Associate Professor Ben Heddy (Educational Psychology) and Assistant Professor Cian Brown (Professional Counseling) are working together in creating the River Runners Project, an outdoor adventure education program combining Heddy’s background in transformative learning and Brown’s background in adventure therapy.
The pilot program kicked off this fall, thanks to a summer grant from the Jeannine Rainbolt College of Education. Nine eighth-grade students from John Rex Charter School in Oklahoma City have been taking part in activities at Riversport in Oklahoma City, combining adventure sports with lessons in risk management (whitewater rafting), self-efficacy (surfing), resilience (rock climbing), emotions (kayaking) and self-regulation (high ropes course).
“We designed an educational program to promote kids applying those ideas to the adventure sports,” Heddy said. “Then, what we want to do is encourage students to apply those ideas to their everyday life.
“For example, we teach self-efficacy, and we have students surf. Surfing is really fun, but it is really hard. So, where do they notice self-efficacy while surfing? How does self-efficacy help them become better surfers? Then we have an educational program about how they transfer those ideas to their everyday life.”
“With Ben’s background in transformative learning and my background in adventure therapy, we are bringing these concepts together to provide the students this opportunity to learn about these important skills they can use in everyday life that might also have some mental health benefits,” Brown said. “It also gives them access to experiential activities that they might not normally have.”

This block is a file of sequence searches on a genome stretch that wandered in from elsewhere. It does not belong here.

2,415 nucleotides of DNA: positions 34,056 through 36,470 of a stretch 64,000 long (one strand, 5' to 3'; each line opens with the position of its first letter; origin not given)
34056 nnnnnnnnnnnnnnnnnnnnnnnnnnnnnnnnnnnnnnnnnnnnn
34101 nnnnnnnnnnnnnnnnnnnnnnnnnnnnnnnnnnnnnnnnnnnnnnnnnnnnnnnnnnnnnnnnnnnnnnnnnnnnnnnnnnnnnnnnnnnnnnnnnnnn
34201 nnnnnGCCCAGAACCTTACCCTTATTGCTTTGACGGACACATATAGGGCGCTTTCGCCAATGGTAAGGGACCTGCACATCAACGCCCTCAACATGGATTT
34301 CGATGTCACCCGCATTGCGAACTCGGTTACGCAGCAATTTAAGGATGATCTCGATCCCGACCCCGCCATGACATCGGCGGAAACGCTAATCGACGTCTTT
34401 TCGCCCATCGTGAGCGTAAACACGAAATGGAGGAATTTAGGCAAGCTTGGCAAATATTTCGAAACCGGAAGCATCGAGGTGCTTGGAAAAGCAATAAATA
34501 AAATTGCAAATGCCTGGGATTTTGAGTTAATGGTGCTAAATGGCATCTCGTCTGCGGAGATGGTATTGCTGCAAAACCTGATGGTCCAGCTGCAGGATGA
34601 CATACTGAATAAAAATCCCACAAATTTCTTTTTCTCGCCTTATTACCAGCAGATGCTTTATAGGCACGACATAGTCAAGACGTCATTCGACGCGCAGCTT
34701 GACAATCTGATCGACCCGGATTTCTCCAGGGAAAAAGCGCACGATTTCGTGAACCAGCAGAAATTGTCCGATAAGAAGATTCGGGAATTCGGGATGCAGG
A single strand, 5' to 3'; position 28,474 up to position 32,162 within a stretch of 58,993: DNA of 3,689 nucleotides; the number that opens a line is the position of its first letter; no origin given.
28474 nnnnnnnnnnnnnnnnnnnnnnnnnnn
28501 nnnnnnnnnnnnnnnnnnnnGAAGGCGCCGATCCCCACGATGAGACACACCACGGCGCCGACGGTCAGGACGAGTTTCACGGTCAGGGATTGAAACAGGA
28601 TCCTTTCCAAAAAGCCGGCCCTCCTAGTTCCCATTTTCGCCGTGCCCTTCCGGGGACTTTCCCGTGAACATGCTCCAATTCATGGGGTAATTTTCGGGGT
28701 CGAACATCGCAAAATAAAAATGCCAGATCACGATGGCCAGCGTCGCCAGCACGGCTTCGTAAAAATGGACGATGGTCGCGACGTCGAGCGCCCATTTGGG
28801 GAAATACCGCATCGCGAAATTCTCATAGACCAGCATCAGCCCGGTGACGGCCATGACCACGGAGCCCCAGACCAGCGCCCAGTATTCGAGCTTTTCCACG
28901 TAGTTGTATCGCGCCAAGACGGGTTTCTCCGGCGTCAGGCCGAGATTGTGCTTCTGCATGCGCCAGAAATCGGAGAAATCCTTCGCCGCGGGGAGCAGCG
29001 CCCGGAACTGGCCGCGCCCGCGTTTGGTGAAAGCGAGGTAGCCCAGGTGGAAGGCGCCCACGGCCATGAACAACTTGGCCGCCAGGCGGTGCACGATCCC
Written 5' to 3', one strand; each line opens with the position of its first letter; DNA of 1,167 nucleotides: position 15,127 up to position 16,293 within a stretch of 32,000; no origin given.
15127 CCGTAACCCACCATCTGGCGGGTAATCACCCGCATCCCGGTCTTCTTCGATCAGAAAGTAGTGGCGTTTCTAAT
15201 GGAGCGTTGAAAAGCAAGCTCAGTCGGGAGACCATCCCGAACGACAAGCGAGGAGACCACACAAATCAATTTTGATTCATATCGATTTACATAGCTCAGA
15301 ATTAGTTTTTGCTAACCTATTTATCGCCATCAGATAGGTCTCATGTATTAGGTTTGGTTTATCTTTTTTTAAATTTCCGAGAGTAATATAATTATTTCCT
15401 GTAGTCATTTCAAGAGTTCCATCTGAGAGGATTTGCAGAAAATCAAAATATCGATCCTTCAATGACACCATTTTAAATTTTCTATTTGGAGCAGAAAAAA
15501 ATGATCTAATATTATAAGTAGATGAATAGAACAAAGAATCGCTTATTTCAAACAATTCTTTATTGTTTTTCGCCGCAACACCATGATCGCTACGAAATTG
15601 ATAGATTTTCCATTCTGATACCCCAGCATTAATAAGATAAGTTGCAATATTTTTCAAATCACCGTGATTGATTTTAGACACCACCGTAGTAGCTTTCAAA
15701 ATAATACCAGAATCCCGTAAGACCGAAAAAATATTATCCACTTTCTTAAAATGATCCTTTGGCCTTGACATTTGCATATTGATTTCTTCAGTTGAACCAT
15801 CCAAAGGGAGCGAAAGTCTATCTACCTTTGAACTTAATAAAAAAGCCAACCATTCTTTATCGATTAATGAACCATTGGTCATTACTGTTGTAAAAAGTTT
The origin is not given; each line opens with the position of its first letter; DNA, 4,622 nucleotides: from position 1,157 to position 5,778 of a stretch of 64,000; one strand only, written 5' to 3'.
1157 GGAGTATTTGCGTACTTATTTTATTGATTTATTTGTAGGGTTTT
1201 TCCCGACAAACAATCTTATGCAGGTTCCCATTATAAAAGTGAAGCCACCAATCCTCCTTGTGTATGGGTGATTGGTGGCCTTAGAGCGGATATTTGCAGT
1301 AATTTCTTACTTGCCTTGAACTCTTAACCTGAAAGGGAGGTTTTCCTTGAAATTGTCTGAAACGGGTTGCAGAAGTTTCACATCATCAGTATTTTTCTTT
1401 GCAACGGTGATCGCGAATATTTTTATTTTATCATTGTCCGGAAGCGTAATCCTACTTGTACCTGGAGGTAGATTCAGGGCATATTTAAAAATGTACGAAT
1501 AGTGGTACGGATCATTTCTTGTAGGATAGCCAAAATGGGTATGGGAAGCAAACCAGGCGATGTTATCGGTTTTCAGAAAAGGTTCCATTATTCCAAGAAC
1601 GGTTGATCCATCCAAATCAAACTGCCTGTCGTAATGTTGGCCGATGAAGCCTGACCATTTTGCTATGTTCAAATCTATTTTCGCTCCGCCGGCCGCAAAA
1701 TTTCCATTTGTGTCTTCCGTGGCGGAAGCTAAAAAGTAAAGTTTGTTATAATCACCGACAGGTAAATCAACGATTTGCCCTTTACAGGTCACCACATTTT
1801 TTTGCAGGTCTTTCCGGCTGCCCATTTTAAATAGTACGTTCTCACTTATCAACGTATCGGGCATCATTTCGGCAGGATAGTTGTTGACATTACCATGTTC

Brown, who is in his second year on the JRCoE faculty, began thinking about this idea as he was making connections and seeing where he could build adventure therapy partnerships. That brought him to Riversport and Melanie Borger, the company’s director of corporate engagement and youth outreach. As the conversation continued, Brown realized he would need more support and came across Heddy’s work in motivation.
“We have a lot of similar ideas and approaches to education, learning and even the psychological and mental health factors,” Brown said. “We started that conversation and (Heddy) brought a lot of good ideas in fleshing out the program.”
Not a lot of people make a connection between Oklahoma, Oklahoma City and adventure sports. This program also brings awareness that Oklahoma can be a natural space where you engage in outdoor activities that can be transformative.
“I think in general that Oklahoma, and Oklahoma City, is not considered to have much outdoor wonder, but there is a ton of it in our backyards if we take a look,” Heddy said. “Riversport is one of the things, but there are tons of hiking and trails, places to access these sports. The other thing about these extreme sports is they offer a perfect opportunity to think about things like motivation and resilience because they inherently take resilience. They are extreme sports. They are hard. You fall a lot. You mess up a lot. And you need to have resilience. You need to have a belief in your self-efficacy, and you need to have motivation or else you won’t continue with them. It’s a uniquely useful place to apply ideas for motivation and resilience. Once you experience those things, it is so much easier to understand them and transfer them to your everyday life.”